Monday, May 17, 2004

So much for kinder and gentler

MS says of their renewed foray into Search,
Microsoft efforts are so sweeping that painting its strategy as a simple matchup with Google is a "narrow, narrow way of looking at it."
This is classic MS. Not competitive, "But just wait, it's gonna be GREAT!" Freeze sales or adoption or whatever of competitors with "just around the corner" messaging. While they then take a few years to catch up.

To be fair, many companies use tactics such as this, speaking of their next product. And I use it sometimes myself - I'll talk about J2EE futures, but usually to make a point regarding forward compatibility of applications, which is a current 'feature'.

MS just take it that much farther, talking about 2 or 3 generations down the road as "coming soon".

For what its worth, I think there is plenty of opportunity to improve search technology. There are a number of searches I'd like to be able to do that current providers simply don't offer. If MS want to deliver a better product, have at it. But their performance to date in this area is less than stellar, and the sheer hubris of their statement above given their track record ...

"Fool me once, shame on you. Fool me twice ..."

Saturday, May 15, 2004

Outsourcing and responsibility

Hewlett-Packard is settling a claim with the government of Canada. But what I find interesting about this is their comments that their own employees aren't responsible, but instead that one of their subcontractors hatched a scheme to defraud both parties.

And this matters?

Businesses must be cognizant of their responsbility to provide a contracted service. Customers don't and can't monitor their arrangements on how to service that contract. There are whole businesses (general contractors) whose sole job is to manage these sorts of complexities.

To their credit, HP seems to accept this notion in that they settled the claim.

But even raising this as an excuse is laughable and worriesome. Is HP somehow less responsible because it failed to scrutinise its suppliers?

Is your medical insurer or financial company less responsible because the leak of your personal data happened in India rather than in their own office? Or is a software vendor less responsible for a back-door because it was inserted by a contract programming house in India or Russia or other grossly-stereotyped labour market?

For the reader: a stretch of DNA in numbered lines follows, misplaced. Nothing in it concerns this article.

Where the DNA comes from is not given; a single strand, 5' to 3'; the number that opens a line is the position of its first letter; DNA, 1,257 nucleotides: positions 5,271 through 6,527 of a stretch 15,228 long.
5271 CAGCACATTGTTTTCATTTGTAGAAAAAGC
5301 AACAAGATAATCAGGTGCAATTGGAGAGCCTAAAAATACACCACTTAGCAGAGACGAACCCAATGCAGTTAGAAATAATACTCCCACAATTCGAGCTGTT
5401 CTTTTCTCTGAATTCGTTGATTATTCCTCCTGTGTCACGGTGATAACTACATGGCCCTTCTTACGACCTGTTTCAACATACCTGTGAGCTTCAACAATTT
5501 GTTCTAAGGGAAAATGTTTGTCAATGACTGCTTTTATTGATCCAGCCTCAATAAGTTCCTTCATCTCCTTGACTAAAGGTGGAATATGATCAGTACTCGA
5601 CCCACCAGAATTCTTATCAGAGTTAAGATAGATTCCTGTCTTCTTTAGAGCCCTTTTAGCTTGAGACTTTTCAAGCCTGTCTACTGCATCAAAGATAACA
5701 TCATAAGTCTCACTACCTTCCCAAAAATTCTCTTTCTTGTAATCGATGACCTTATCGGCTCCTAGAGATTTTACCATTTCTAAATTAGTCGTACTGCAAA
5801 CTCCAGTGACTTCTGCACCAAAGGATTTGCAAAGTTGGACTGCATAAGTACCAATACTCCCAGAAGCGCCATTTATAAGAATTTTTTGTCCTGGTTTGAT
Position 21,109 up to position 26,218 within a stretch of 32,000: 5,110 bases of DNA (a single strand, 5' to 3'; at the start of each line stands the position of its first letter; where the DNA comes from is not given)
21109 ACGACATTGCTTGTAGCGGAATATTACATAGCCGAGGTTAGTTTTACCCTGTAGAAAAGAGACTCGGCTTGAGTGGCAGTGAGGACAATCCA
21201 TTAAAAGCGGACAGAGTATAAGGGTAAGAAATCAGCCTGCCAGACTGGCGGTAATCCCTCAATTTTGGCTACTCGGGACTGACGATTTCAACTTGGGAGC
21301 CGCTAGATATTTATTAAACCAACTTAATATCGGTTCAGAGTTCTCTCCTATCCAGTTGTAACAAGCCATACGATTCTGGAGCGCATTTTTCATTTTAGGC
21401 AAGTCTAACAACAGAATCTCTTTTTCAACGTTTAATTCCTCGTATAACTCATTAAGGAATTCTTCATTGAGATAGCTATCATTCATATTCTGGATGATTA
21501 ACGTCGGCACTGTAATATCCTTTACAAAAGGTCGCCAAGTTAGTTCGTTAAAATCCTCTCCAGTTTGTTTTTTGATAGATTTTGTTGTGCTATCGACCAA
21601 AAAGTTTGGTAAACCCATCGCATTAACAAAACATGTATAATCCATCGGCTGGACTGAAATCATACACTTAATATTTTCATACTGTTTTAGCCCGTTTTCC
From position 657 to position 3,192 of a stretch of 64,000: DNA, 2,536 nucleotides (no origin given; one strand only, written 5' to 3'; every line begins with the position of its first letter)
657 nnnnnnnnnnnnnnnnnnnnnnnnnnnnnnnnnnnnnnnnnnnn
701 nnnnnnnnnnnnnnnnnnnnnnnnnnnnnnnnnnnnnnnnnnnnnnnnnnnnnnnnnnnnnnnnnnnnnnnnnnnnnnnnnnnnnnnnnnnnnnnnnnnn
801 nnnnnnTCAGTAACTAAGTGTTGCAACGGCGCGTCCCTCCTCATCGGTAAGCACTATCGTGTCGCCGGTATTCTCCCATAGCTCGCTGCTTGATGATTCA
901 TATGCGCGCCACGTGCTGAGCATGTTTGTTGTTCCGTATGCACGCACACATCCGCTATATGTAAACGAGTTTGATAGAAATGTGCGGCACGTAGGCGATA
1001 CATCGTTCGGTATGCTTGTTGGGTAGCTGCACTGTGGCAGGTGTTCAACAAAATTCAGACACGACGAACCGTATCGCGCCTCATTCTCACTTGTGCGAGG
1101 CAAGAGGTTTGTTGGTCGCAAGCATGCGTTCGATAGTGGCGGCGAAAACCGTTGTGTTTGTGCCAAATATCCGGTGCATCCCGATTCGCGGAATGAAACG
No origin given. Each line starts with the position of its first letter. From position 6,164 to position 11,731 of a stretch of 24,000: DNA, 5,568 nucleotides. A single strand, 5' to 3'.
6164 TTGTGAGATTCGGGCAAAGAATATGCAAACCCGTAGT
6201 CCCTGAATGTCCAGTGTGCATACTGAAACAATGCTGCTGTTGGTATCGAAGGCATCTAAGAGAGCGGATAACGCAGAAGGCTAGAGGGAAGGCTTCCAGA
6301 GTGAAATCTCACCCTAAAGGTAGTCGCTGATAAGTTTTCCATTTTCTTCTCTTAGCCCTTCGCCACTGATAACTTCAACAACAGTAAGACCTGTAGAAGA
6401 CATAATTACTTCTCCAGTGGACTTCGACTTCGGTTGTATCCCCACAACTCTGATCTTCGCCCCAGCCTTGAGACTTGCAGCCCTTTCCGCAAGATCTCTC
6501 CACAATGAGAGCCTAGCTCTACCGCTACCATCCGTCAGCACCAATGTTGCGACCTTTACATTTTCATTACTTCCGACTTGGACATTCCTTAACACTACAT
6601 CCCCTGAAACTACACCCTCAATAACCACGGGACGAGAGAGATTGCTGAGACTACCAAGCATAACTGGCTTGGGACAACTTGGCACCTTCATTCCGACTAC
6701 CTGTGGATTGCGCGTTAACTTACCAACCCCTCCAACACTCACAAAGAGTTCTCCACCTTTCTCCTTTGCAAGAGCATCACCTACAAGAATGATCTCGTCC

I wonder how long it will take for some enterprising lawyer to argue for punitive damages in a confidential disclosure case in an amount comparable to the labour savings the defendent enjoyed in outsourcing the work in the first place.

[Comments from my previous blog]

1. a reader left...
Saturday, 15 May 2004 1:57 pm
Now that a shame less title to get high click rate.
2. glen martin left...
Sunday, 16 May 2004 4:41 am
If you say so. Personally, I thought and think it closely related to the content.

3. john left...
Friday, 21 July 2006 10:53 pm ::
Outsourcing comes with a set of great responsibilities however some peoples presenting them not as article but as onion hoof.
4. bedava oyunlar left...
Wednesday, 30 April 2008 6:05 am ::
good works

5. BPO Manila left...
Wednesday, 2 June 2010 5:51 pm ::
Great post! I think that people are forgetting that outsourcing doesn't mean that you are handing over your entire company to an outsourcing partner. You are still the boss; you still need to constantly monitor the workings of the outsource company. As in all businesses, the leader or manager is still responsible if an employee does something wrong. The leader may not be directly to blame, but he has the responsibility of overseeing the entire operation, making sure that everything is going smoothly.